Thursday, December 14, 2017
Cassandra Burke Robertson (Case Western), A Looming Asteroid for Law Schools:
My last post focused on proposed aggregate debt caps for federal loans. But as a recent article from Inside Higher Ed points out, a more immediate problem for educational institutions and their students may be the Prosper Act's proposed annual lending limits. The bill would limit federal loans for non-medical graduate and professional students to $28,500 per academic year.
Again, debt caps are not unprecedented — federal loans were capped until the GradPlus program was created in 2006. But so much has changed since 2006 that re-instituting federal lending caps would create chaos in law school finance. ...
If it passes (which it has a decent chance of doing--it is the House's version of the Higher Education Act reauthorization bill) there would be an immediate crisis in funding law school — after all, the federal loans would barely cover the cost of living (and at schools in high-cost areas, wouldn't even be enough to cover the cost of living). There would be little to nothing left over to cover tuition. Certainly, some students could rely on family contributions, and some may be able to lessen living expenses by living at home while attending law schools. But not all families are in a position to help, and the legal profession would suffer greatly if only the very privileged could join. Private loans may step in to fill some of the gap — though again, I suspect that the availability of such loans would be significantly more restricted than the current open-door policy of GradPlus. And in any case, private loans have decreased so much (declining by more than half) in the years after the introduction of GradPlus that I doubt private lenders could ramp up fast enough to avoid massive disruption in the short term. Finally, any such private loans would probably have more onerous terms — it is unlikely that they would qualify for income-driven repayment, and they would likely require a cosigner.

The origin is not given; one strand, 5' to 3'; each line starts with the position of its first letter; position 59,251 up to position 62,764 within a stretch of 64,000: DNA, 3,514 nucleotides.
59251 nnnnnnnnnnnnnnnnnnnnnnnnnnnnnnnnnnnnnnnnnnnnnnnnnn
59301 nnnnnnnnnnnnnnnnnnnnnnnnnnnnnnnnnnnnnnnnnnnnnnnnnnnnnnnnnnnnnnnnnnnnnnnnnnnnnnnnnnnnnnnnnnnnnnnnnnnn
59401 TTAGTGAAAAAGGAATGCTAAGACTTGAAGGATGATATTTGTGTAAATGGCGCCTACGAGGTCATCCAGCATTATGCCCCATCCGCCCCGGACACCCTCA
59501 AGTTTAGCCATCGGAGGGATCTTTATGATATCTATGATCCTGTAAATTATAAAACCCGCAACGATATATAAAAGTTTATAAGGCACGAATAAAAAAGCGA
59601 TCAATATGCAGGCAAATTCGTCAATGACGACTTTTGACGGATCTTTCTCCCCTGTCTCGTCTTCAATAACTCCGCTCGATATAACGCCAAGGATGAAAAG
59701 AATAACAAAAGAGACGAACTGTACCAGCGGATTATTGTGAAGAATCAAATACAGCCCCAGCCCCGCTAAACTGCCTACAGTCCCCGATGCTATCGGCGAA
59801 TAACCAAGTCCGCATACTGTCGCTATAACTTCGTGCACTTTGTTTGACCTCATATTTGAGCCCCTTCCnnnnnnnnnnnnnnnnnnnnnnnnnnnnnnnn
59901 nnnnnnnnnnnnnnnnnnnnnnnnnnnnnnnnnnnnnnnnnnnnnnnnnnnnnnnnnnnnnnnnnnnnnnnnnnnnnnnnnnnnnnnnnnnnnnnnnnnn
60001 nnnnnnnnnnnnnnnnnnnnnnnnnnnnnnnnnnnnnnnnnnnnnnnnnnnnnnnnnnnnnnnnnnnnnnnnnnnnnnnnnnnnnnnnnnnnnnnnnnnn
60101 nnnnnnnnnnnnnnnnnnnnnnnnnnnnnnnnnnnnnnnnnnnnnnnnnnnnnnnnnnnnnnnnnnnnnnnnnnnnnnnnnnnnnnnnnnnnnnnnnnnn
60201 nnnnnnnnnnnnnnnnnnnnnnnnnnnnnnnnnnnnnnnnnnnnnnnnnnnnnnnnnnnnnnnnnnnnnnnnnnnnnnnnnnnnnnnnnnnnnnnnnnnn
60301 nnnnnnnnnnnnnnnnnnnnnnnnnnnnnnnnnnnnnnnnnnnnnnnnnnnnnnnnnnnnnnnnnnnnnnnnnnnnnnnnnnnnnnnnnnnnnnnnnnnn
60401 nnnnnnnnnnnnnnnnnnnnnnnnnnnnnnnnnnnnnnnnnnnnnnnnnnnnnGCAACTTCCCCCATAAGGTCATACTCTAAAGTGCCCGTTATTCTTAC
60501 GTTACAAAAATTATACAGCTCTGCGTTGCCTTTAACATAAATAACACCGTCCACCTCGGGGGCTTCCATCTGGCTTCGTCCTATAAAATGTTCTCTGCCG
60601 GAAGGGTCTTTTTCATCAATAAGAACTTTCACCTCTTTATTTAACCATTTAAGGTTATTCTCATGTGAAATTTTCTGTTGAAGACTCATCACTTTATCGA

In short, if the Prosper Act passes in its current form, students will face immediate difficulties in financing their graduate education — and the scale of the problem will create a financial crisis for schools as well.